LIME reports major cable failure

The submarine cable system that runs north and south out of the Cayman Islands sustained a failure early Sunday that has affected internet and international calling service to the country.

The underwater cable system provides internet and international calling capacity for LIME in the Cayman Islands, Jamaica and the Turks and Caicos Islands.

The communications company’s initial findings were that its Maya-1 cable system sustained a “shunt fault” on one of its segments near the Half Moon Bay cable station in Cayman. The fault has prevented local power units from reaching necessary output level and has forced them into shutdown mode. One of the repeater units used to supply the power is about 29 miles out to sea.

“At this stage, there is no definitive information on the exact location of the impairment that is causing the shunt fault,” read a statement issued by LIME Monday, adding that the repair team has turned its efforts to the shore end of the cable system and divers are conducting a detailed survey. LIME expects the dive teams to identify possible impairments that led to the outage. 

The company said it has taken steps to restore as much internet traffic as possible through an alternate system. LIME officials said, as of late Monday, all restorable traffic had been activated.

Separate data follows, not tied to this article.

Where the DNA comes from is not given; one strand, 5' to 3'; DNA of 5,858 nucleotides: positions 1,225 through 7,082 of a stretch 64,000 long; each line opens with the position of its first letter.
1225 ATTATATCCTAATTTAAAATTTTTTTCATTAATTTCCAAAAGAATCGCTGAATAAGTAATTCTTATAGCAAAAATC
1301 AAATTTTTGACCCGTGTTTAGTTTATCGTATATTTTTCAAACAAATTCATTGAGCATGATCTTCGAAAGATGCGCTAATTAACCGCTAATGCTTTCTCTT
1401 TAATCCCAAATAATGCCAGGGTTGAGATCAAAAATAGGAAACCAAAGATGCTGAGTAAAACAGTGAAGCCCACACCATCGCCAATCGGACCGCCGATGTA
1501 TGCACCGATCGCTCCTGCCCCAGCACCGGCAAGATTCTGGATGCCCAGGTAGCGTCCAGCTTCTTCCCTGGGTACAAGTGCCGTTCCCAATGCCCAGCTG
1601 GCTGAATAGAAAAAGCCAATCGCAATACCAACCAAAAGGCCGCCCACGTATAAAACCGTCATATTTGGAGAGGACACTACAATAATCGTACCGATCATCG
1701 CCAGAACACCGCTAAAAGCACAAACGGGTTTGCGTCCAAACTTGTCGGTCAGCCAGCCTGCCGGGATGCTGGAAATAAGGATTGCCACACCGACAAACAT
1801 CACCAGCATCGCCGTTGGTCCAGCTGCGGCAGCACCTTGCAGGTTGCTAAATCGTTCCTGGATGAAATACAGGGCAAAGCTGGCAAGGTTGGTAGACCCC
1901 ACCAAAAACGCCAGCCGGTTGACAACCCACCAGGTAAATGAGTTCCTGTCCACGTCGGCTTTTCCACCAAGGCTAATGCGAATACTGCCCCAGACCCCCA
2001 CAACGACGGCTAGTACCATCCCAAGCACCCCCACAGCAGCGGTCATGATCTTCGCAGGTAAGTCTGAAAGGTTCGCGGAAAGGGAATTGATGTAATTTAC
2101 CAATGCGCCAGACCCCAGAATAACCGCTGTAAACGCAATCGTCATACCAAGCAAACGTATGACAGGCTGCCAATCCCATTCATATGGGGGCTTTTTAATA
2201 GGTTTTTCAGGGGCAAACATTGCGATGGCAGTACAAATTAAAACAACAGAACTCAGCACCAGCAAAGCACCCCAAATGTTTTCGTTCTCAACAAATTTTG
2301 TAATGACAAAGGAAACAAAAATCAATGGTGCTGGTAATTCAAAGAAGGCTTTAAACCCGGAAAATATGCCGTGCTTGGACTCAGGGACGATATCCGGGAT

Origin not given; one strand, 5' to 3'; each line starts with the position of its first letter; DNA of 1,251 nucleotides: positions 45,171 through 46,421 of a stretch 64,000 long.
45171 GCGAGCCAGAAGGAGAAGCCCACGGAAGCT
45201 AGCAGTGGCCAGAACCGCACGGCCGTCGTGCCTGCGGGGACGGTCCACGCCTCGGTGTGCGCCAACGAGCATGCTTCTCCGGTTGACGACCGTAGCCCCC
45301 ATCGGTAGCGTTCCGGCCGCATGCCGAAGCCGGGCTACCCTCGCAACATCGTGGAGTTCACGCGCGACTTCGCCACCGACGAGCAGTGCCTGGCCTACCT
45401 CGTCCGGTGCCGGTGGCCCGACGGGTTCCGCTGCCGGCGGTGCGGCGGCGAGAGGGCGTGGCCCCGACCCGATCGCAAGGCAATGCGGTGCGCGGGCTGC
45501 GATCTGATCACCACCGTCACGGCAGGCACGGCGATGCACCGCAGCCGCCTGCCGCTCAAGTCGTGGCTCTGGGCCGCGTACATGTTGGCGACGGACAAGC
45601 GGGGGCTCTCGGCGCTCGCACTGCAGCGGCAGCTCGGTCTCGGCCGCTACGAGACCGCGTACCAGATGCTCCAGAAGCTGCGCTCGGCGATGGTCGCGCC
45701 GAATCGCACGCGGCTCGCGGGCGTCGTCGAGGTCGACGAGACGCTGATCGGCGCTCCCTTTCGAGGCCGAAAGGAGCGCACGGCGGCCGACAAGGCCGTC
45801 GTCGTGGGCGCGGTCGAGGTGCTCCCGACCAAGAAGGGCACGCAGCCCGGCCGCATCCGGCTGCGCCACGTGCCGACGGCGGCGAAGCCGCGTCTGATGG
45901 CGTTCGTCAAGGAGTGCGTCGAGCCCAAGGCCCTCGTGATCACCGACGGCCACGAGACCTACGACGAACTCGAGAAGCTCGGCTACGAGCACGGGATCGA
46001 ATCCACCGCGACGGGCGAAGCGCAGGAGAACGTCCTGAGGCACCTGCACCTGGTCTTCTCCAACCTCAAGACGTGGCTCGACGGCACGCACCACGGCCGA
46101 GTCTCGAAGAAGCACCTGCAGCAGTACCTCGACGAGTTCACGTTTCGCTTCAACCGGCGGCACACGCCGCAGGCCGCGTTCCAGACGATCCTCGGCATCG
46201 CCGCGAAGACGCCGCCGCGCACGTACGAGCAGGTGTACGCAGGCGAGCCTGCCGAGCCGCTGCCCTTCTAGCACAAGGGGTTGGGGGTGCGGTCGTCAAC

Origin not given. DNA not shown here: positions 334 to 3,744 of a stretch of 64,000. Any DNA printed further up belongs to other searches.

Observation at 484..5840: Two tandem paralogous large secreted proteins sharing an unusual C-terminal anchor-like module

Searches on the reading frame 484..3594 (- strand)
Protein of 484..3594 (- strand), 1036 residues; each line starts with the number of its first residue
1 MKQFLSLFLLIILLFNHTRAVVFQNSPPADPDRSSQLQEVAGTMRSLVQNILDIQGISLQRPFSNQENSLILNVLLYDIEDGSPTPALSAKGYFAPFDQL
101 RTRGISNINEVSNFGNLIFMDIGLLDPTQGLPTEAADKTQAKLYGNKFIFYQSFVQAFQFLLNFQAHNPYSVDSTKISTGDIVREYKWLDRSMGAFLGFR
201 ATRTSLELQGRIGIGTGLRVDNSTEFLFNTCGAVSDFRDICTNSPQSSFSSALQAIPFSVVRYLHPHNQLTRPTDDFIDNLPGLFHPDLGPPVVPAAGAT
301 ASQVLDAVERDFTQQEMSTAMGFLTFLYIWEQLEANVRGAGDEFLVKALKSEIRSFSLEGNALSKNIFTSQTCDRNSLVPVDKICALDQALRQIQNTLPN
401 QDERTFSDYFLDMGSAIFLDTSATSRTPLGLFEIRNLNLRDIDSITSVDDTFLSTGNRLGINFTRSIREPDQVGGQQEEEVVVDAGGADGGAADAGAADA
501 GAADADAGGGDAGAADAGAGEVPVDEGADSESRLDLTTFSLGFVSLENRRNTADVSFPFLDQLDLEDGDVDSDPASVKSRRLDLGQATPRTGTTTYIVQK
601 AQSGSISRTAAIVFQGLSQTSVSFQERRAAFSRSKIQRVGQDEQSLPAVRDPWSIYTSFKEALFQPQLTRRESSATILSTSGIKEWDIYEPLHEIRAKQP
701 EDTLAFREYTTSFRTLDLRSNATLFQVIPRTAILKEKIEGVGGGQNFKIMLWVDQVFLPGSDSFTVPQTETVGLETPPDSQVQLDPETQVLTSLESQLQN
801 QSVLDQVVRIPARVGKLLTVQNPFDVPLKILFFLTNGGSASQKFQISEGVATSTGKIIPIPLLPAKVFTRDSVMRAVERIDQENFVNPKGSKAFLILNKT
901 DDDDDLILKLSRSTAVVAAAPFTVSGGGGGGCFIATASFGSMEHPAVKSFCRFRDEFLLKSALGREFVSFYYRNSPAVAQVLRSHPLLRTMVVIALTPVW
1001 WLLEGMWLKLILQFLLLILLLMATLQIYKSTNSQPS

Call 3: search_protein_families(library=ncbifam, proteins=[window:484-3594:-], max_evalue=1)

For the moment, all internet customers may experience some degradation of internet service. Phone customers may also experience intermittent failures with international dialing. Both inbound and outbound calls will be impacted, the company said.

Not only LIME customers are affected by the outage. WestStar customers may also experience issues. Roughly 34 per cent of the Cayman international circuits are down, according to LIME. Logic issued a press release Monday night which indicated its customers had not been affected. 

“In addition to the ongoing inspections, LIME has also taken the preliminary step of advising a cable repair ship as a member of the Atlantic Cable Maintenance Agreement body, effectively placing them on standby in the event the fault is proven to be at sea,” a company press release noted.

LIME General Manager Tony Ritch said: “This is obviously a major outage for the country, and we apologise for this protracted downtime and impact to consumers and businesses. Regrettably, given the complexity of this system, it is taking quite some time to identify the fault.  At this stage we are expecting the system configuration changes that will commence in a few hours to yield positive results and restore the traffic.  Our local team is also working diligently to re-route traffic where possible to minimise the impact.  As more information becomes available, LIME will provide updates to the media and via various channels including text alerts to the wider base.

“Until we are able to conduct some additional tests (in the early hours of Tuesday morning) once the entire system is off-line, we may not be able to definitively identify the likely location of a possible cable fault.  Unfortunately, LIME will not be able to offer any additional details on the likely restoration time-frame until more information becomes available.”


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